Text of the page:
There are two general techniques which can be used to select the electrical length, diameter and spacing of the tapered sections. The first is based on an impedance matching technique. By knowing the load impedance present at the landing pads 42, 44 and 46, the required impedance and electrical length of transmission lines which are able to match into the landing pad impedance can be obtained. Each tapered section performs as a match transmission line element. To generate a design using this technique, one would start by obtaining the impedance at the landing pads by modeling or measurement. The electrical length and line impedance of the tapered sections are obtained by using impedance matching theory, computer modeling, or experimentation. The circular diameters of the tapered sub-sections are generally chosen to be convenient values based on substrate fabrication considerations. Once the line impedance and taper diameter are known, the spacing between the wires in the tapered sections can be obtained. The physical length of the tapered sections is obtained from the required electrical length and the phase velocity within the substrate. This technique is particularly useful at high microwave or millimeter-wave frequencies. FIG. 1 illustrates the case of an impedance varying taper, wherein the tapered sections transform the line impedance of the 3-wire line 30 to the load impedance presented at the landing pads 42, 44, 46.
A second technique involves providing a constant, or near constant, line impedance transformation into the pads which, in this case, presents a very small impedance mismatch, i.e. there is a very small impedance mismatch between the load impedance presented at the pads and the characteristic impedance of the 3-wire line, typically 50 ohms. FIG. 2 illustrates a near constant impedance field transition. By "near constant" impedance (typically near 50 ohms) is meant that the tapered sections present a VSWR which is less than 1.2:1 relative to the impedance of the 3-wire line 30. By providing a smooth physical transition with constant or near constant line impedance, the electromagnetic fields transition easily into the pads. The advantage of this case is that the performance is very broad band. The disadvantage is that the pads do not always present a small mismatch, typically for very high frequency applications, and in this case the first design technique described above would typically be used.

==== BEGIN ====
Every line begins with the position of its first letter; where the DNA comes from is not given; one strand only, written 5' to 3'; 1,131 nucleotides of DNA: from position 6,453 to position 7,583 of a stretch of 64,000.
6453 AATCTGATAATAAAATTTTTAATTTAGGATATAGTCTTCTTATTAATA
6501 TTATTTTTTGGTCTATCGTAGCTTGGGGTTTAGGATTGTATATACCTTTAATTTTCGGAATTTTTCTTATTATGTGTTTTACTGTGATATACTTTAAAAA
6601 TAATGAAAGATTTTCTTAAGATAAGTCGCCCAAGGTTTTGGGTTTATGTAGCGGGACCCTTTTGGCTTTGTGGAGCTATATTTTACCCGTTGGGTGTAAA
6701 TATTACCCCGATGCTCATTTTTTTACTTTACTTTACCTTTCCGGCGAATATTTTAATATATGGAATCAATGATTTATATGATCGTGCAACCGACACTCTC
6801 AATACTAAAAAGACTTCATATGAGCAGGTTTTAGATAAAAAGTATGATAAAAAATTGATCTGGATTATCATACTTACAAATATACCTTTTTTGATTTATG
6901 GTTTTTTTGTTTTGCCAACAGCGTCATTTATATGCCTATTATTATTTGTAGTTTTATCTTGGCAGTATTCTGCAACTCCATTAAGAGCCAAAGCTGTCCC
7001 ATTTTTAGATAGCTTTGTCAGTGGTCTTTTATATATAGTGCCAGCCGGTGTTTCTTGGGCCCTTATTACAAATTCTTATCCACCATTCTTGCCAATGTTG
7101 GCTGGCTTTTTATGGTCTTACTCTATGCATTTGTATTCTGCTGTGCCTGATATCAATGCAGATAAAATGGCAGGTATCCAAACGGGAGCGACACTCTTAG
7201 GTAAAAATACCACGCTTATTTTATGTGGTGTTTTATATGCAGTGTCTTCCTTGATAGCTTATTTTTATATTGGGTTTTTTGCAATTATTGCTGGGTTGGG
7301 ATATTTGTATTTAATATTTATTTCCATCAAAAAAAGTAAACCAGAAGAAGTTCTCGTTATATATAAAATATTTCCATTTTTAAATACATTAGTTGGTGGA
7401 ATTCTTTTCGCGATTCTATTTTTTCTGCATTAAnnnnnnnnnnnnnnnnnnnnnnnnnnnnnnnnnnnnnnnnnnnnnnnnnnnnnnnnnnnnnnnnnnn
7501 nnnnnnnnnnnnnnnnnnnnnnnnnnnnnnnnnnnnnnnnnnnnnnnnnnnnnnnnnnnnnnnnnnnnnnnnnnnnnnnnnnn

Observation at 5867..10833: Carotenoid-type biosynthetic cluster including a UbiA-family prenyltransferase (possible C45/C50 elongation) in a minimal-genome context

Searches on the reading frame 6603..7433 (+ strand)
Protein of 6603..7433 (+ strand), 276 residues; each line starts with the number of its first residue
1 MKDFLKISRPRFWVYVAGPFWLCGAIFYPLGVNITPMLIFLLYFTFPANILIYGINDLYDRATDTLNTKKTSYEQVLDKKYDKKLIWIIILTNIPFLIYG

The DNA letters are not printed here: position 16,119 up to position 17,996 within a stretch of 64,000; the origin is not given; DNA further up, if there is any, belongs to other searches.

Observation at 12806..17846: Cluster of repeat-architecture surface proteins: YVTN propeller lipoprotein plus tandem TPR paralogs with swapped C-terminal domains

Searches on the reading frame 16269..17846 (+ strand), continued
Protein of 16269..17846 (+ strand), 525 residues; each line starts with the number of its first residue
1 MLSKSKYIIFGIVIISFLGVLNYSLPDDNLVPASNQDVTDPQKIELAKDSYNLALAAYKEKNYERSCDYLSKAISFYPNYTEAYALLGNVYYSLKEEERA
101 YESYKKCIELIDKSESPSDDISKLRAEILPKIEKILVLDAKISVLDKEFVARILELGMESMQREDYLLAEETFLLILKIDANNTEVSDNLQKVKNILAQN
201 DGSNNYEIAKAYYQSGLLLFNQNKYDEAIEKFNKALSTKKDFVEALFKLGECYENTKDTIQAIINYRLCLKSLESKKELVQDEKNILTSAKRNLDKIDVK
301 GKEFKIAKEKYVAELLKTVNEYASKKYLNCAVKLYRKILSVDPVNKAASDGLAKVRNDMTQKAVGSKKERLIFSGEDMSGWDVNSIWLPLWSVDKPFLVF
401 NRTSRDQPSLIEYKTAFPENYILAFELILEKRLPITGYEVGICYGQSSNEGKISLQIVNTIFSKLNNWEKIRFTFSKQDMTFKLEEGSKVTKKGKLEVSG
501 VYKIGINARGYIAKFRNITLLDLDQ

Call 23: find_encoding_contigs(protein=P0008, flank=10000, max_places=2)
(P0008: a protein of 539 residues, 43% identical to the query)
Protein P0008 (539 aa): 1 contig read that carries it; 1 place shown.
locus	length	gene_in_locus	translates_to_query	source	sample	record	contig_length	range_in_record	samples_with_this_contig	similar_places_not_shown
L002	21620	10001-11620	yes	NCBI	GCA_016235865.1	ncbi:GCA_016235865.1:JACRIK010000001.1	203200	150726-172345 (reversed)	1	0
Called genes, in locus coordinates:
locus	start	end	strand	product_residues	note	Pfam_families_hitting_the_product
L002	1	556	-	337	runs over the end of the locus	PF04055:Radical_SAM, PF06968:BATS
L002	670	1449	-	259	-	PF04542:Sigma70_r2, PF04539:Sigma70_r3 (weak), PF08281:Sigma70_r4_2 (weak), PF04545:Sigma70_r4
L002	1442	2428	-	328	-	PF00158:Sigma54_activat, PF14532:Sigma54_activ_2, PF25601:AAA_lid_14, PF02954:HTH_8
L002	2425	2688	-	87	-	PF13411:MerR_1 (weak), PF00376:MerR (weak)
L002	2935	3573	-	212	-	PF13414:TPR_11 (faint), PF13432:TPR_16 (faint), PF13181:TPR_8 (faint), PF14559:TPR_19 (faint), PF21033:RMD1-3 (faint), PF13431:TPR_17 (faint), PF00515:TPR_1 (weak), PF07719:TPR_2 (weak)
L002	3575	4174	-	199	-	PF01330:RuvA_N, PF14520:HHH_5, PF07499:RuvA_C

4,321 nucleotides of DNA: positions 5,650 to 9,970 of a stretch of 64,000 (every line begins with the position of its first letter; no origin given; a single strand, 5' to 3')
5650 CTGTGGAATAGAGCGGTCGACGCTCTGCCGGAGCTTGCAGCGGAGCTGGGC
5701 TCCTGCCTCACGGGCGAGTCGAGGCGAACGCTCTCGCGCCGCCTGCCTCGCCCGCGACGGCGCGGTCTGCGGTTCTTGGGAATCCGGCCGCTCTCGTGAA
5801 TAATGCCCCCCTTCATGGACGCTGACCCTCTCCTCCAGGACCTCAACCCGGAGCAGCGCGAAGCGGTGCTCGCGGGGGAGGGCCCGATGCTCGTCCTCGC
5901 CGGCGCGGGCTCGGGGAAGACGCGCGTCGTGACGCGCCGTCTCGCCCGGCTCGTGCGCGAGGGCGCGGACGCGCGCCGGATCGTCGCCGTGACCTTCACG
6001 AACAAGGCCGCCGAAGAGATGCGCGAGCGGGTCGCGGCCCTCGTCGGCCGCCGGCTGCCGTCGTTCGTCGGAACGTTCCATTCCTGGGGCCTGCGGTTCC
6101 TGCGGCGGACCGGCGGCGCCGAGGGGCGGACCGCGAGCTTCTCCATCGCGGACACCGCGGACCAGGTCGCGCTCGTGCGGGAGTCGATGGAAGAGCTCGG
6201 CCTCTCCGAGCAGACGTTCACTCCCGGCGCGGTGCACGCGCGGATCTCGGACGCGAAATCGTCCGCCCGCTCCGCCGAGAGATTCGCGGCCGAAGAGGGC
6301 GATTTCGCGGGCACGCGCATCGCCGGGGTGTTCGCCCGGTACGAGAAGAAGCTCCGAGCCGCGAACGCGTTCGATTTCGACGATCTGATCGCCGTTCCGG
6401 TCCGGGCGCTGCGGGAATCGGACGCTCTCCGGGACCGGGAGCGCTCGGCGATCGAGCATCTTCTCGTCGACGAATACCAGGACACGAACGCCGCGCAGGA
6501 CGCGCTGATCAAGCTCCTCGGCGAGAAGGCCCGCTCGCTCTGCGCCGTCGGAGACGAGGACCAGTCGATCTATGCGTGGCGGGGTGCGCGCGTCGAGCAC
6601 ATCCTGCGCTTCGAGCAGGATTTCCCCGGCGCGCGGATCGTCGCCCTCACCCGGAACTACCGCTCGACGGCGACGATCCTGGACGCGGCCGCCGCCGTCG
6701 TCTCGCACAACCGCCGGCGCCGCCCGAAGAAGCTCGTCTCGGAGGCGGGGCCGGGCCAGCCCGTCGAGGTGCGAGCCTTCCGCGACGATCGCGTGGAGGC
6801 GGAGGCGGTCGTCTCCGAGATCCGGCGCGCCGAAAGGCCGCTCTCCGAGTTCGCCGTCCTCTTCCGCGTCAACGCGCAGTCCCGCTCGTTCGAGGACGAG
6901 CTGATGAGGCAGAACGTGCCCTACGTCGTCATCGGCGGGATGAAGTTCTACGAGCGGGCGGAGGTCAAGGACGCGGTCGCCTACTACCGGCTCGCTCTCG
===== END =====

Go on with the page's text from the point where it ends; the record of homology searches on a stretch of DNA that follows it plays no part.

Both techniques provide a smooth transition of the electromagnetic energy, but the design approach and performance differ slightly.
The circuit shown in FIG. 1 has been modeled in a simulation, shown in FIG. 4, where the return loss (dB) as a function of frequency is shown. The connection of the 3-wire line to the pads with the tapered sections provides improved performance over connections made directly from the 3-wire line to the pads.
It is understood that the above-described embodiments are merely illustrative of the possible specific embodiments which may represent principles of the present invention. Other arrangements may readily be devised in accordance with these principles by those skilled in the art without departing from the scope and spirit of the invention.
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|2||"Low loss, low temperature cofired ceramic for microwave multichip modules," A. Piloto et al., Proc. 1994 ISHM Symposium, pp. 318-323.|
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|Citing Patent||Filing date||Publication date||Applicant||Title|
|US5905307 *||Apr 29, 1996||May 18, 1999||Oki Electric Industry Co., Ltd.||Semiconductor device incorporating multilayer wiring structure|
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|U.S. Classification||257/664, 257/775, 257/665|
|Cooperative Classification||H01L2924/09701, H01L2924/3011, H01L2924/0002, H01L23/66, H01L2924/1903, H01L2223/6627, H01L2223/6616|
|Mar 25, 1996||AS||Assignment|
Owner name: HUGHES ELECTRONICS, CALIFORNIA
Free format text: ASSIGNMENT OF ASSIGNORS INTEREST;ASSIGNOR:STURDIVANT, RICK;REEL/FRAME:007928/0555
Effective date: 19960313